Like us on Facebook and follow us on Twitter.

Just Posted

RCMP shoot dog in South Surrey after it charges officer

Member of the public not seriously injured after dog bite

South Surrey mother leads team of women to build homes in El Salvador

Kelley McNamara and her daughter are to help build a dozen homes in three days

Donation allows Peace Arch Hospital to buy new ventilator

TB Vets donate $73,000 to hospital foundation

Paul Bennett honoured at Peace Arch Hospital Foundation awards

Cloverdale man, murdered in June 2018, was one of a number of people to be honoured

UPDATE: Man arrested in fatal stabbing near Clayton Heights gas station

Victim pronounced deceased at the scene; RCMP cordon off area

B.C.’s rural paramedic program expands, with home support

Advanced care ambulance staff added for six communities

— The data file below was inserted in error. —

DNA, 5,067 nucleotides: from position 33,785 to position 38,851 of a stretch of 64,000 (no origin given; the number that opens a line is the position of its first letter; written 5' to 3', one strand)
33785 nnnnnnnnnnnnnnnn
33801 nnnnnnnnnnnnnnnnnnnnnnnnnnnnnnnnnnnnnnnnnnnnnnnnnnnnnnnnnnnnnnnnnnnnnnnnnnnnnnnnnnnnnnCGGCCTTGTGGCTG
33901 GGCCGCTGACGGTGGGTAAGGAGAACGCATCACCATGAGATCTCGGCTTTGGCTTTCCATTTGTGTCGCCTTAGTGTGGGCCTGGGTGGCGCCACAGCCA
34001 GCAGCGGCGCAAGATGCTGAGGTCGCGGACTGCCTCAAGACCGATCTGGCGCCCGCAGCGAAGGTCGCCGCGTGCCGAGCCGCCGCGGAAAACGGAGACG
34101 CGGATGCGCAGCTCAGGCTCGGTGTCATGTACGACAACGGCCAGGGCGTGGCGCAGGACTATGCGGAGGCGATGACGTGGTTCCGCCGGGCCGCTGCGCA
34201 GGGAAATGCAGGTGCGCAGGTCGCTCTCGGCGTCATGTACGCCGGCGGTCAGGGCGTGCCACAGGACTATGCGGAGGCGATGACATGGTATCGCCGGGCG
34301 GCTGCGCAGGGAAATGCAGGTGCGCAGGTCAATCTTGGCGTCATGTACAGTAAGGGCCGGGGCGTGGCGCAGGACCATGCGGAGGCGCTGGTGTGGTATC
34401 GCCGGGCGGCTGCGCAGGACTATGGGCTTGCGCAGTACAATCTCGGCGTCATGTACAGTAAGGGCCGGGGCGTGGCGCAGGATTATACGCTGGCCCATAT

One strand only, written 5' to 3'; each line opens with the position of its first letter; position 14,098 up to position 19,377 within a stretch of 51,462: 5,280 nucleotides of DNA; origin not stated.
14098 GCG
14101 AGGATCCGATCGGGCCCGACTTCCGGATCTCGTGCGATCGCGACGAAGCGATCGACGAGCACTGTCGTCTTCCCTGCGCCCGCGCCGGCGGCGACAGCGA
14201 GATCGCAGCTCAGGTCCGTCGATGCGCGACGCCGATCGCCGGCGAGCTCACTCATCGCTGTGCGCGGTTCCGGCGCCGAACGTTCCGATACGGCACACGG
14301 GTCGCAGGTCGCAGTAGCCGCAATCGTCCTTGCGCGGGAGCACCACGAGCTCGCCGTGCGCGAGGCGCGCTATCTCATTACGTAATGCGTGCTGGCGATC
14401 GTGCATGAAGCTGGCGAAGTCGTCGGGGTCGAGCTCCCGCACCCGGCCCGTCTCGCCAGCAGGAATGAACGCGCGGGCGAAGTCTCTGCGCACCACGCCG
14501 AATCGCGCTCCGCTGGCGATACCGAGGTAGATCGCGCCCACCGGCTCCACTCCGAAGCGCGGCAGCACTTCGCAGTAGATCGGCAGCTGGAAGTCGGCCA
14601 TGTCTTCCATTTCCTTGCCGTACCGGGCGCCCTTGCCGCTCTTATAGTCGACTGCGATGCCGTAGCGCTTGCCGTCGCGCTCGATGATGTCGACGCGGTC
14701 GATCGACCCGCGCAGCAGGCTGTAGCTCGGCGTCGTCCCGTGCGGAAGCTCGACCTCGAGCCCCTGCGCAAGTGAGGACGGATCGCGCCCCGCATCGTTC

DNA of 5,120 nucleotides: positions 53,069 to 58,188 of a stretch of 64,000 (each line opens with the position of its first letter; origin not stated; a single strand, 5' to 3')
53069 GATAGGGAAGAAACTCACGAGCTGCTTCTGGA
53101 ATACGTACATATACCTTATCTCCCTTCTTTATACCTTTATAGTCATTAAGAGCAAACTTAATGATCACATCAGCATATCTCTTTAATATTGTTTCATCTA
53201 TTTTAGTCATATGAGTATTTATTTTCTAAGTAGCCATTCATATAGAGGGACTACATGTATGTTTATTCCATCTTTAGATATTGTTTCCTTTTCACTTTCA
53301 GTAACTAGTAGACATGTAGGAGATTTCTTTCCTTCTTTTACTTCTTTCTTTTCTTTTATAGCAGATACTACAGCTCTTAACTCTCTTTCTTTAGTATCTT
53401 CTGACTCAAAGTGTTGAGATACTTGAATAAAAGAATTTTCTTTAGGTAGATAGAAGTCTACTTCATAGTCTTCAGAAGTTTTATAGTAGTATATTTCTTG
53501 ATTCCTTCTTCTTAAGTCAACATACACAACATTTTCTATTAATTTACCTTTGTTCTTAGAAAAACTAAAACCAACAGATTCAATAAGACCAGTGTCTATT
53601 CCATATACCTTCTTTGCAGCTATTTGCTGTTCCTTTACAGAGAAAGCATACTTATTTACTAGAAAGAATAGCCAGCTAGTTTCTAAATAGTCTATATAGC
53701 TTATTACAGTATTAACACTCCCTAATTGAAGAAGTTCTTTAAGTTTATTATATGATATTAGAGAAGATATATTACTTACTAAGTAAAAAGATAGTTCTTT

BC Ferries sees steady traffic of post-Thanksgiving weekend travellers

Ferries filling up fast, sailing waits at some terminals

‘Save the kids!’ Dorian survivor tells the harrowing story of his Canadian wife’s death

Family held a funeral and placed Alishia Liolli’s remains in a niche at a cemetery in Windsor, Ont.

Heiltsuk Nation open first Big House in 120 years in northern B.C.

Opening means the community now has an appropriate space for spiritual and ceremonial events

Singh says NDP would form coalition with the Liberals to stop Tories

Singh was in a Liberal-held riding Sunday afternoon in Surrey where he was pressed about his post-election intentions

‘My heart goes out to the mother’: B.C. dad reacts to stabbing death of Ontario boy

Carson Crimeni, who was also 14, was bullied relentlessly, his dad says

BC Ferries filling up fast with post-Thanksgiving weekend travellers

Monday anticipated to be busiest day of the weekend

The one with the ‘Friends’ photoshoot: Kelowna group recreates TV show intro

A friend’s departure prompted them to create something that really says, “I’ll be there for you”

Canadian Snowbirds plane crashes before air show in Atlanta

Pilot lands safely after ejecting from jet

Most Read